Let us journey with Mary and Joseph and Jesus. Let us cast aside our hopes and our expectations and seek to live God’s will and remain open to where that journey might take us.

           Let us give thanks for our holy families who help us to see God alive in our lives.


Saturday, December 11, 2021

HOMILY– 3rd Sunday in Advent – Dawn On Us


This Advent, Fr.  Bryan and I are exploring the topic of being beacons of hope in challenging times.

This weekend, Gaudete Sunday, we called to rejoice.

But how do we do that?

In today’s Gospel, we see John the Baptist approached three times by three different groups seeking the answer to the question: “What should we do?”

Don’t we all ask this question of God sometimes in our lives?

What should we do to be better follower of Christ?

It is a question that has the potential to lead us disciples to take the next step in living our faith with integrity.

Real faith is not about how we pray or feel or about our personal relationship with Jesus. Real faith is about how we live our faith by what we do.

This is the secret to discovering hope in our lives. 

Hope can be a tricky thing.

Sometimes hope lies in the weeds and hides from us. Sometimes hope sneaks up and knocks us for a loop.

In these moments when hope breaks into our reality, we discover Christ in our lives, and our hearts are finally able to rejoice! 

I hear a beautiful line in the Divine Office morning prayer during Advent that touches on this reality: “Your light will come Jerusalem; the Lord will dawn on you in radiant beauty.”

This is how the hope of God works in our lives. Hope dawns on us in radiant beauty.

Advent is a time of expectant hope as we prepare for Christmas. Gaudete Sunday is a time of joy. It’s why we wear the color rose symbolic of the rising of the sun.

But for some, the hope and joy of Christmas can be blunted by a tragic event or painful memory or a major health challenge.

I’m sure there are some of us here this weekend who are finding it hard to feel that expectant hope or joy in these challenging times.

I don’t remember how I lost the hope and joy of Christmas early in my life.

Sometime during my teenage years, the annual Christmas feeling disappeared from my heart.

Perhaps it happened after my father’s tragic death when I was fourteen. Or maybe it was an angry teenager shedding all things heartfelt from a painful childhood.

I don’t remember Christmas having the same impact as I trudged into adulthood.

Christmas meant nothing to me. My heart had little or no compassion for people in need. The people John the Baptist is pointing us to today.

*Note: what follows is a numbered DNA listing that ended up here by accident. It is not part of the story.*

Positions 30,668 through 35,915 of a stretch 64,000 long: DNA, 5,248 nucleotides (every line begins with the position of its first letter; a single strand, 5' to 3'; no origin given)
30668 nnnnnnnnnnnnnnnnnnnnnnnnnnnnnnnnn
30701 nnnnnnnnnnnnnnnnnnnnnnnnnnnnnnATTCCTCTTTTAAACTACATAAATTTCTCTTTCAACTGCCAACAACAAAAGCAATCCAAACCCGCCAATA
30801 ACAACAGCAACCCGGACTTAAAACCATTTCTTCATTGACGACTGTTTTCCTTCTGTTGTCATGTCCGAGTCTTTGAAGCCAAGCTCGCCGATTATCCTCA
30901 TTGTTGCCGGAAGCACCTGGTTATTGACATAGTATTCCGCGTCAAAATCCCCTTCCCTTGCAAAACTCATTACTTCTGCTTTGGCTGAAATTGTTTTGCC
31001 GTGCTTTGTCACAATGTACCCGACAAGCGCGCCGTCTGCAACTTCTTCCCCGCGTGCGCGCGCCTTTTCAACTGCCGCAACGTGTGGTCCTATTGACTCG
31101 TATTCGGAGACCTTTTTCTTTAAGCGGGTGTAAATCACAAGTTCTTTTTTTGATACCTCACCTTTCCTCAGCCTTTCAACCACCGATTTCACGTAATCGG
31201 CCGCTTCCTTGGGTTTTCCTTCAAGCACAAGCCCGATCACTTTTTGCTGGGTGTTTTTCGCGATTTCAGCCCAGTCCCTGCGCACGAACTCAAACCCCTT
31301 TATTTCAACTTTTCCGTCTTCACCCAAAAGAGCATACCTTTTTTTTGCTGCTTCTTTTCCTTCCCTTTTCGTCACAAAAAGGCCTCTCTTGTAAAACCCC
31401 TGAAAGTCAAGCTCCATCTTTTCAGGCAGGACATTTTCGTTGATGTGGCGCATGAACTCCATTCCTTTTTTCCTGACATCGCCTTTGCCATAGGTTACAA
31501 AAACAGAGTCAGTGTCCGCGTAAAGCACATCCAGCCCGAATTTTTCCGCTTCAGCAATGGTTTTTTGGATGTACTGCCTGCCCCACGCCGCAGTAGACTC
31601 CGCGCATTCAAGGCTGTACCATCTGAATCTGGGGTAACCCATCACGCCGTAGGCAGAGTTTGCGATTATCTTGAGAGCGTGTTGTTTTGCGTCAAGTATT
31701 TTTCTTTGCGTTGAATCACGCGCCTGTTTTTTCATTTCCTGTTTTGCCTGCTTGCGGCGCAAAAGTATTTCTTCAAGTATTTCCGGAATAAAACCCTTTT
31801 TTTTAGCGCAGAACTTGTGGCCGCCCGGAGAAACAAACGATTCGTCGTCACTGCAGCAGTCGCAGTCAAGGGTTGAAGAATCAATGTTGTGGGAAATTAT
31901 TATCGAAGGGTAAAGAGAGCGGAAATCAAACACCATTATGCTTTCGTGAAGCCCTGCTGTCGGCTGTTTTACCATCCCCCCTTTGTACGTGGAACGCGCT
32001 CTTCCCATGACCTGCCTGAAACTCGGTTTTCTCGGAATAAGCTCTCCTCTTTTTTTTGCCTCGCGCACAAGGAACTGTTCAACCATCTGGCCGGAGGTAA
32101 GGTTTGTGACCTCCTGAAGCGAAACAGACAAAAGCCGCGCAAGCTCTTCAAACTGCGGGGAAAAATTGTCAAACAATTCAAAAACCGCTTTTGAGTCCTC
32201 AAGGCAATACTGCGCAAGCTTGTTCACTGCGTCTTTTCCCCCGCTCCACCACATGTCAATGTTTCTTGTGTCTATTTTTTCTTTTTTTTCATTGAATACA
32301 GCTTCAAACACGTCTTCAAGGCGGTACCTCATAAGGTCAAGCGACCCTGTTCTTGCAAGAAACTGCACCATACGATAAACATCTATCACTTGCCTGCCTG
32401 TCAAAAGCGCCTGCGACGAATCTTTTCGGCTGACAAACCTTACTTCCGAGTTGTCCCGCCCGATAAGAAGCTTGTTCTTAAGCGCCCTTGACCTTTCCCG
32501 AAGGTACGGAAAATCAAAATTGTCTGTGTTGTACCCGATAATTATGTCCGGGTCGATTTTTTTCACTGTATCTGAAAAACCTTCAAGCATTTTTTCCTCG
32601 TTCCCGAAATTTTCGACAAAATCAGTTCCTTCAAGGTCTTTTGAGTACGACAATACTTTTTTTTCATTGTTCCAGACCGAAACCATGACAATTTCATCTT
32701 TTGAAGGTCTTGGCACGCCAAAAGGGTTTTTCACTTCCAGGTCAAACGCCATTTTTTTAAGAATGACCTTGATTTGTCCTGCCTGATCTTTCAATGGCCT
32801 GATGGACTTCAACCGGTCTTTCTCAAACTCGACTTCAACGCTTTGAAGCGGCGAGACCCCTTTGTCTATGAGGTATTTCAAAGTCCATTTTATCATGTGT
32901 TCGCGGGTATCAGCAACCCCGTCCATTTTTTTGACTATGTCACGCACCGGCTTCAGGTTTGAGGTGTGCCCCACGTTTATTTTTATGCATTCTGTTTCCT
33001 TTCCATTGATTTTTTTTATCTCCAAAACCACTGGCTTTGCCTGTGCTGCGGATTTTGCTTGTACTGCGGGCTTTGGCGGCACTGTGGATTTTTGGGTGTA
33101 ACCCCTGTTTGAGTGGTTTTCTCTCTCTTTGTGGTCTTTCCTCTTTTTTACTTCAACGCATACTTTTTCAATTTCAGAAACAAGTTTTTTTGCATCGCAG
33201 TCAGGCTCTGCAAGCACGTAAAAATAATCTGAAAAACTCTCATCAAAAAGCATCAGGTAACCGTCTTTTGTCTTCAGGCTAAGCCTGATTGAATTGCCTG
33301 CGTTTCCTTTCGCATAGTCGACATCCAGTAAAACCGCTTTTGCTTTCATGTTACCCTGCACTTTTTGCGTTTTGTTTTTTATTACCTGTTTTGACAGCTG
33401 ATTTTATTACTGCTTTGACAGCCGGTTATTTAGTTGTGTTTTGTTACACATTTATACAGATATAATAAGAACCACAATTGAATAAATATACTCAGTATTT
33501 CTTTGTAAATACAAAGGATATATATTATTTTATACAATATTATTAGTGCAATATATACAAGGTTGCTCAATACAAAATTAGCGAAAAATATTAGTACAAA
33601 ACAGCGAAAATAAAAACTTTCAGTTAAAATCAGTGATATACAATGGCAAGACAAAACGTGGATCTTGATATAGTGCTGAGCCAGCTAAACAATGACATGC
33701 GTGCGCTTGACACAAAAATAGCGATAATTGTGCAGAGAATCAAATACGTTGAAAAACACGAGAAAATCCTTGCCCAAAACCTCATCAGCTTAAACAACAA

I know I’m not the only person who has had a personal tragedy silence the hope and joy of Christmas in their heart. 

Christ was born to turn our despair into hope. Christ was born to fill our hearts with love and joy. Christ was born to bring “Peace on Earth, Good Will to all.”

It’s just sometimes in our lives when we experience too much pain, we become numb to hope. 

But God can grace us with a moment when we realize the many blessings we do have and count them all. 

In other words, there are times when we are graced with a moment where Christ dawns on our lives in radiant beauty! 

For me, joy and hope returned Christmas Eve 1986.

It was a foggy, still night. My new wife (the one true Catholic in the family at the time) wanted to go to Midnight Mass.

I begrudgingly went along not sensing what was about to happen.

As we drove to the nearby parish, Mary popped in the new cassette of Mannheim Steamroller Christmas music (she has a near obsession with Christmas music).

As we rode along the song Silent Night came out of the speakers. I remembered this song being a favorite for my baby sister back when we were little kids.

Every Christmas, my sister Erin, my brothers Dan, and Jim, cousin Annie and I would reenact the manger scene at family gatherings.

My sister Erin loved Christmas. She was born with a congenital heart defect and found joy in only a few things thanks to hundreds of doctor’s visits and numerous heart surgeries.

           But love Christmas she did. And she loved her beloved toy piano she got in the final months of life.

That Christmas in 1967, a few months before she died, Erin unwrapped the toy piano after we had regaled the family in the true story of Christmas. I can still hear her playing it in my head.

As I daydreamed while driving, the closing strains of Silent Night snuck up and knocked my cold, stony heart for a loop.

At the end of the song, after the rushing of what sounds like some celestial wind, the song concludes with a child’s toy piano playing the opening stanza of Silent Night.

As I drove, tears streamed down my face. And I felt it!

The joy and hope of Christmas returned. God’s loving mercy penetrated my heart. And I have never lost that Christmas feeling.

           I pray you experience the expectant hope and joy that comes with Christmas. I pray your heart rings out with the love of Christ, and you show mercy to others. I pray Jesus dawns on your life in radiant beauty! Rejoice!

            The Lord is coming. Let our hearts be ready.